The Art of Leadership: Balancing
What is leadership? Why is this important? How do you lead successfully? The Art of Leadership provides timeless answers to these eternal questions. It is a modern reading of Lao Tzu’s Tao Te Ching — a guide for leaders in ancient China. “Purpose is a surer path to productivity than pressure. Pressure keeps knocking you off the path. Purpose keeps bringing you back onto the path” Kent Beck (All Parts, Other reading and viewing formats).
74. Fearing Death
If people are unafraid of death,
how can you threaten them with it?
If people with normal fear of death
are about to do something vicious,
and I could seize and execute them,
who would dare?
There is always an official executioner.
Trying to take the executioner’s place
is like trying to replace a master carpenter—
few avoid slicing their hands.
To Lao Tzu, not to fear dying and not to fear killing are equally unnatural and antisocial. Who are we to forestall the judgement of heaven or nature, to usurp the role of “the executioner”?
Ames & Hall
Although Lao Tzu would embrace the precept that coercion is always a losing proposition, it leaves open the possibility that under certain and decidedly rare circumstances, sanctioned violence in the shape of capital punishment and even military intervention might be the lesser of two evils.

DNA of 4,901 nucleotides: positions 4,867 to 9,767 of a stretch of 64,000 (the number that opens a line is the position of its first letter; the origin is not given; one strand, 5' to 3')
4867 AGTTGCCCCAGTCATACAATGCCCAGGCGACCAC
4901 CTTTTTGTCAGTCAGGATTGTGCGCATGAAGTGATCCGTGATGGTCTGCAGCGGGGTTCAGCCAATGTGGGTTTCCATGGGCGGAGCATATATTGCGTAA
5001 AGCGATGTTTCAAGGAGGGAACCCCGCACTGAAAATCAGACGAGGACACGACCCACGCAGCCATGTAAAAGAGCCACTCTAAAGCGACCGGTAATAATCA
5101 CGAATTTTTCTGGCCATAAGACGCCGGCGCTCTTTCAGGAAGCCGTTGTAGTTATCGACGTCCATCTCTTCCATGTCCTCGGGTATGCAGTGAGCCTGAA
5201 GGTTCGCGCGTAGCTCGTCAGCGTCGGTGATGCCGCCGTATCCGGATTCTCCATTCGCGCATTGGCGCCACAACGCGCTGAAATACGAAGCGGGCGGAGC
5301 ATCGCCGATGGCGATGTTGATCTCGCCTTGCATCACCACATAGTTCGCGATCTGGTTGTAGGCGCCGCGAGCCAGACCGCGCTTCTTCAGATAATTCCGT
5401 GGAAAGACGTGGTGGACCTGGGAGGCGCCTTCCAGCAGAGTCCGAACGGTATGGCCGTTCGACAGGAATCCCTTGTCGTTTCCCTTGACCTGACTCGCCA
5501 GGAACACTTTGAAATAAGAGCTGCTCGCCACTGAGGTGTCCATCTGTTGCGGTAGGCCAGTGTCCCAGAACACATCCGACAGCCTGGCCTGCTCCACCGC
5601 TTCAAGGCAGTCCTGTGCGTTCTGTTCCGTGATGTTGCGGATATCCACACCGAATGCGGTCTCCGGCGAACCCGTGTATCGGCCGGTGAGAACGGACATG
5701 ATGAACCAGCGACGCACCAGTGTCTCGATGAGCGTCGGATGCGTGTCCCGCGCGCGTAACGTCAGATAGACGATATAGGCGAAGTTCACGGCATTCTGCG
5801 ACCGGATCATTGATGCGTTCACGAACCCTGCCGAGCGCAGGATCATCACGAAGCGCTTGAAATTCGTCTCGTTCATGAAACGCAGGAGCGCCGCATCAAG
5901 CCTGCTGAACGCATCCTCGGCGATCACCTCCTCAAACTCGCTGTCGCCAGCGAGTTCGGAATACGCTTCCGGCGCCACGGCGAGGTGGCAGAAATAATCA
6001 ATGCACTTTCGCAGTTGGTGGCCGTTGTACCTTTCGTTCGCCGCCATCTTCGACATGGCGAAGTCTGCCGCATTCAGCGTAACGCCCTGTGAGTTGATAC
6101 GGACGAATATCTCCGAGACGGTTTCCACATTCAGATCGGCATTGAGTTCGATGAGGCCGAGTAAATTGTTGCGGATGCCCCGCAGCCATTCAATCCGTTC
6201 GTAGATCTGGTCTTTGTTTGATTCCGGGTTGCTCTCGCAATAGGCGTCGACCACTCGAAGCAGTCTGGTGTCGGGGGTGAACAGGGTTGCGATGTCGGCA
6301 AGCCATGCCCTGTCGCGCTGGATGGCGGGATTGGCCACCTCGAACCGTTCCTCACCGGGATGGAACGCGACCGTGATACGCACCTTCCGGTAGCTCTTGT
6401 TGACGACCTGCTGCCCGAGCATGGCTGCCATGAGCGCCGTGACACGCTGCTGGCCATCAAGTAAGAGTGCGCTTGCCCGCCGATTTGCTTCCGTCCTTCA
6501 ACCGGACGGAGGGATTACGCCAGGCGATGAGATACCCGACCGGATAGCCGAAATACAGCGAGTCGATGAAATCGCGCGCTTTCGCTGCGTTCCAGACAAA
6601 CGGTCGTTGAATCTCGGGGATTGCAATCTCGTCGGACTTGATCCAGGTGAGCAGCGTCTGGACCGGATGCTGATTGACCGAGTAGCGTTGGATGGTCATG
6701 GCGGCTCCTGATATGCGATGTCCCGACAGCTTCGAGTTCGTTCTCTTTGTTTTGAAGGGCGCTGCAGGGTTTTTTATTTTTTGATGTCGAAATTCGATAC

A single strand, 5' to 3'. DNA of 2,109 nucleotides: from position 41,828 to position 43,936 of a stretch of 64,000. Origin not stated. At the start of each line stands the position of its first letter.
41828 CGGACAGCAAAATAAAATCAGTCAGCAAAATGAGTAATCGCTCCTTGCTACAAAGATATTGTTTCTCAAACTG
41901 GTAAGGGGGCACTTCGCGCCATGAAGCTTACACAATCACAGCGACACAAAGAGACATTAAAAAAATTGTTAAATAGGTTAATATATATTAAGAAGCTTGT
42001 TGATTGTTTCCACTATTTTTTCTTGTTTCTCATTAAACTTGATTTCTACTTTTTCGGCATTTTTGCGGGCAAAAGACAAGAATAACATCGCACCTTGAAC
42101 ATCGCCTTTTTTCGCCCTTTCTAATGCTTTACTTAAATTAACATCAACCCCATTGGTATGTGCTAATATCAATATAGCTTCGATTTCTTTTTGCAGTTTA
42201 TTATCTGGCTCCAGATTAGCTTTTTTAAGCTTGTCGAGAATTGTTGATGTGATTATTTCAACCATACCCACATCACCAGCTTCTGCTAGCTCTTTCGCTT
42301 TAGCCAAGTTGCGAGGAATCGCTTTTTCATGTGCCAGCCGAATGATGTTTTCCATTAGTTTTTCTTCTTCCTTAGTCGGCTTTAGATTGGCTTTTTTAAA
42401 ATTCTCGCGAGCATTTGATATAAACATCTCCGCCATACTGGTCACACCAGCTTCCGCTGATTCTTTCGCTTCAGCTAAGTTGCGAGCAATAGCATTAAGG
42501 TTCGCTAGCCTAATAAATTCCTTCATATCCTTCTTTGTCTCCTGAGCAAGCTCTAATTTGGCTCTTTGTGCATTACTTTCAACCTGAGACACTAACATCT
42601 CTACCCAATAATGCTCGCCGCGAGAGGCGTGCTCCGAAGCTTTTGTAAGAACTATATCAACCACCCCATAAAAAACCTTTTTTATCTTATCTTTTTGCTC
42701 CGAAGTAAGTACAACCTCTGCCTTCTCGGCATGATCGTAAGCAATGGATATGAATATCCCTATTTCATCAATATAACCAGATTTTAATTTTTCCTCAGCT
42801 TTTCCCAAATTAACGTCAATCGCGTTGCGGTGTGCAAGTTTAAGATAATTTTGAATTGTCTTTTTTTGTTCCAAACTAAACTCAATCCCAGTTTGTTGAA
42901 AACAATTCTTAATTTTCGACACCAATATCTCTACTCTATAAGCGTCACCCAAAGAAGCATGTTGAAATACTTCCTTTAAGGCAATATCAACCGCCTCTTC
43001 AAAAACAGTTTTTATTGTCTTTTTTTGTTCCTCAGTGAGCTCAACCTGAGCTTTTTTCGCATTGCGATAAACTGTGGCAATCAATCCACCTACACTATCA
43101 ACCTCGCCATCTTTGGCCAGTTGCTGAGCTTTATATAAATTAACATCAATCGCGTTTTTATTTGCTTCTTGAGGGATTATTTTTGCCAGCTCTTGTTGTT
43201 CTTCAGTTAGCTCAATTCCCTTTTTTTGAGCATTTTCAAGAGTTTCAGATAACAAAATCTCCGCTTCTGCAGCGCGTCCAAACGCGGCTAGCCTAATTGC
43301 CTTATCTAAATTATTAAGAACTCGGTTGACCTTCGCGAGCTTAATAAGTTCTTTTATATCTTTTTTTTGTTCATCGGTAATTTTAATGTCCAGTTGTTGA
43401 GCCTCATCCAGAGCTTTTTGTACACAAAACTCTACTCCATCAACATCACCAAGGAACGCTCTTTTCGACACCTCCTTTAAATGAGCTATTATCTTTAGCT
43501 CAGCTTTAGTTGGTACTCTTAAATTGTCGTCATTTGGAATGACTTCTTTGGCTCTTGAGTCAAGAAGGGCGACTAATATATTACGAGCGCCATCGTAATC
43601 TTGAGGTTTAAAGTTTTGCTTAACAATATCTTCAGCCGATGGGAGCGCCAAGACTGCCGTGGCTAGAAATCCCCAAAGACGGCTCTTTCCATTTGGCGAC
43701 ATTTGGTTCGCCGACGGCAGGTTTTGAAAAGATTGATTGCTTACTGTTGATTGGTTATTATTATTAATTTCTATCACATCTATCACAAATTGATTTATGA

Society should be protective of its people, like a mother, and not brutal like a vindictive warrior.
75. Respecting Life
People are hungry.
When leaders tax too much
people are hungry.
People are rebellious.
When leaders pressure and control
people are rebellious.
People ignore death.
When leaders exact too much from life
people ignore death.
Only those who avoid striving for life
truly respect it.
When conditions reach an extreme of exploitation and oppression, the folk will naturally rise up in revolt, without any regard to the consequence.
76. Real Strength
People are born soft and weak;
they die hard and strong.
Plants and trees are born soft and fragile;
they die dry and brittle.
So, the hard and strong
go with death;
the soft and weak
go with life.
the strongest organisations fail;
the greatest trees are cut down;
the hard and strong fail;
the soft and weak succeed.
In an age when hardness is supposed to be the essence of strength, and even the beauty of women is reduced nearly to the bone, I welcome this reminder that tanks and tombstones are not very adequate role models, and that to be alive is to be vulnerable.
Ames & Hall
What is living is soft and supple, and thus flexible; what is dead is hard and rigid, and thus easily broken. It is the weak that is really strong, and it is the strong that is really weak. Thus, contrary to our conventional inclinations, we should honour and defer to the weak and look down upon the strong.
Lao Tzu draws almost completely on the self-defeat of the enemy, following that the natural propensity has reached its extreme and backfires upon himself.
Yielding is essential because it prevents one from reaching maturity and thus the extreme prematurely, and it also greatly enhance one’s chance to “out-flex” one’s opponent.